The issue of the logistics infrastructure got plenty of attention during the conference, drawing discussion in at least two different panel discussions. The reason is simple enough. Demands on infrastructure—ports, roads, railroads, waterways, and airports—are growing faster than capacity. The result is bottlenecks, delays, safety and security concerns, and a host of other issues.
"U.S. capacity additions lag growth in trade," Paul Bingham told those attending a seminar on the effects of globalization on infrastructure. Bingham, managing director of Global Insight's Trade and Transportation Group, warned that failure to expand the U.S. infrastructure could harm the U.S. economy by creating higher delivered costs for imports, increasing congestion, reducing transit time reliability, and more. All of these factors would add up to a lower standard of living for the nation.
Bingham's remarks are timely as Congress will be addressing the highway funding legislation next year. Bingham expects Congress to consider alternatives to the fuel tax for funding maintenance and construction as well as reducing restrictions on truck size and weight, which could improve motor carrier productivity. An earlier panel of less-than-truckload company executives also expressed some confidence that Congress will lift the size and weight restrictions.
One of the major roadblocks to this in the past has been the railroad industry, which have opposed easing size and weight restrictions. But Christopher Norek, a senior partner with Supply Chain Connectors, who spoke on the same panel with Bingham, suggested that railroads might be willing to ease back on their objections, particularly if truckers support the railroads' efforts to win tax credits for their own infrastructure investments.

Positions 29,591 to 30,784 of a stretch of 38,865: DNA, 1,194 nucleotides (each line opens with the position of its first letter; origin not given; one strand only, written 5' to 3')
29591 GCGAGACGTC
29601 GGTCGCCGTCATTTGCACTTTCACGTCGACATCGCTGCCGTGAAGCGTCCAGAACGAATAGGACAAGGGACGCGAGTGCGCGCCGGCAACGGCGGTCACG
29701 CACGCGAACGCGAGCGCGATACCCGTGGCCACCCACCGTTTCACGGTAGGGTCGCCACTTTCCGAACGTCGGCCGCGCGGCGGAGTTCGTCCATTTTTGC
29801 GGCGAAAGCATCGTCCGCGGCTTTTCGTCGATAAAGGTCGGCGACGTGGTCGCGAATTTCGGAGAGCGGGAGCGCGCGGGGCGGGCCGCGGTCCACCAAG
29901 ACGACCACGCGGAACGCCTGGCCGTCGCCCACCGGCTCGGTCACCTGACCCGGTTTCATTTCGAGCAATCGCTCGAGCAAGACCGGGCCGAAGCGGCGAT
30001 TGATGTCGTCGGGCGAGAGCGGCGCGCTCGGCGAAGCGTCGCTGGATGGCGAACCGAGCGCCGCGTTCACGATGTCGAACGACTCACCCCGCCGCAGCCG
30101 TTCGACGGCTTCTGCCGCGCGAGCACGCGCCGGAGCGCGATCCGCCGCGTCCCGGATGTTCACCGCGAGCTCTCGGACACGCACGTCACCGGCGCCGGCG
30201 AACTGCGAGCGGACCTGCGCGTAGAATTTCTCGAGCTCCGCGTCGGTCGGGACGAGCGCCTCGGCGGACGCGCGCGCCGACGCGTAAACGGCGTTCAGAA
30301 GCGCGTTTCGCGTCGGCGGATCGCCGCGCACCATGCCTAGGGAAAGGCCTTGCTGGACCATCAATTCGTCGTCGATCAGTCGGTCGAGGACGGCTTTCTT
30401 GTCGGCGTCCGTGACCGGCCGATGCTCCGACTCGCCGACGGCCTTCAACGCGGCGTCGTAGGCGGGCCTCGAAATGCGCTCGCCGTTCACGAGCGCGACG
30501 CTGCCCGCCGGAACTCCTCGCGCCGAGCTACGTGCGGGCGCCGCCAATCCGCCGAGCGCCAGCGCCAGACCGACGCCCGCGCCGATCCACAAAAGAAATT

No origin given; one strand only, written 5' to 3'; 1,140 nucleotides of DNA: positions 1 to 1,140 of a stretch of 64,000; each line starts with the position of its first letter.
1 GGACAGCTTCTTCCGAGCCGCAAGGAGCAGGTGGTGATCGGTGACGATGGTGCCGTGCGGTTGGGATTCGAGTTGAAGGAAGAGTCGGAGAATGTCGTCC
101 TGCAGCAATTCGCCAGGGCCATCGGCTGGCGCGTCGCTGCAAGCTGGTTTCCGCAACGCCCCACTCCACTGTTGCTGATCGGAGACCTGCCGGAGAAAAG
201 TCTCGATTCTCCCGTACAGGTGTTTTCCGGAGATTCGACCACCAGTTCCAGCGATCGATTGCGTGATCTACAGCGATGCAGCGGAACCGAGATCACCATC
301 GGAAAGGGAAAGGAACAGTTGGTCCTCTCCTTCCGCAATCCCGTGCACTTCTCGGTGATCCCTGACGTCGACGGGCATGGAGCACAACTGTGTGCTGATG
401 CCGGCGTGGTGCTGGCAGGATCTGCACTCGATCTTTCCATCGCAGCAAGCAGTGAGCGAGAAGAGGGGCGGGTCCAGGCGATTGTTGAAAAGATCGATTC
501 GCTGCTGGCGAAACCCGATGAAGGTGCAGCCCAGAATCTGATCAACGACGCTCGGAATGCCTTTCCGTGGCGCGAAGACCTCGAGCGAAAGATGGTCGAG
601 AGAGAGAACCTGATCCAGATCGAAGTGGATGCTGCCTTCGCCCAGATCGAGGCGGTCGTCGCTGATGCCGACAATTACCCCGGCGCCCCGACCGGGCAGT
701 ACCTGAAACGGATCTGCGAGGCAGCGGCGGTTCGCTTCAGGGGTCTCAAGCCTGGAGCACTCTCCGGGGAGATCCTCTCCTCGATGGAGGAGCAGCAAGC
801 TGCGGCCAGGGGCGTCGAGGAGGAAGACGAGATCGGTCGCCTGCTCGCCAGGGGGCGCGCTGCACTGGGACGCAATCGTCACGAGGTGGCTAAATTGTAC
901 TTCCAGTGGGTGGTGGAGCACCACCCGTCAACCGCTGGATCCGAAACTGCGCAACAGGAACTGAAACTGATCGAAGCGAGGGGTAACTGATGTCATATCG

The country's infrastructure issues are much broader and deeper than roads and railroads asserted Janet Kavinoky, director of transportation and infrastructure for the U.S. Chamber of Commerce. Kavinoky is leading the chamber's Let's Rebuild America initiative to consolidate efforts urging Congress to address pressing infrastructure issues. "If we don't deal with these problems, fuel costs, emissions, and costs are going to go up," she said. "We have more needs than we can pay for." She pointed out that in addition to the highway funding bill, Congress must also address federal aviation funding and the Water Resources Development Act next year.
The nation faces major challenges to other segments of the overall infrastructure, including electricity, broadband, telecommunications, and water resources. "If we don't deal with it, we are going to have more congestion, more deaths, more time commuting, more time sitting on runways," she said. "The longer we wait, the cost of repair and replacement will go up at an astronomical rate."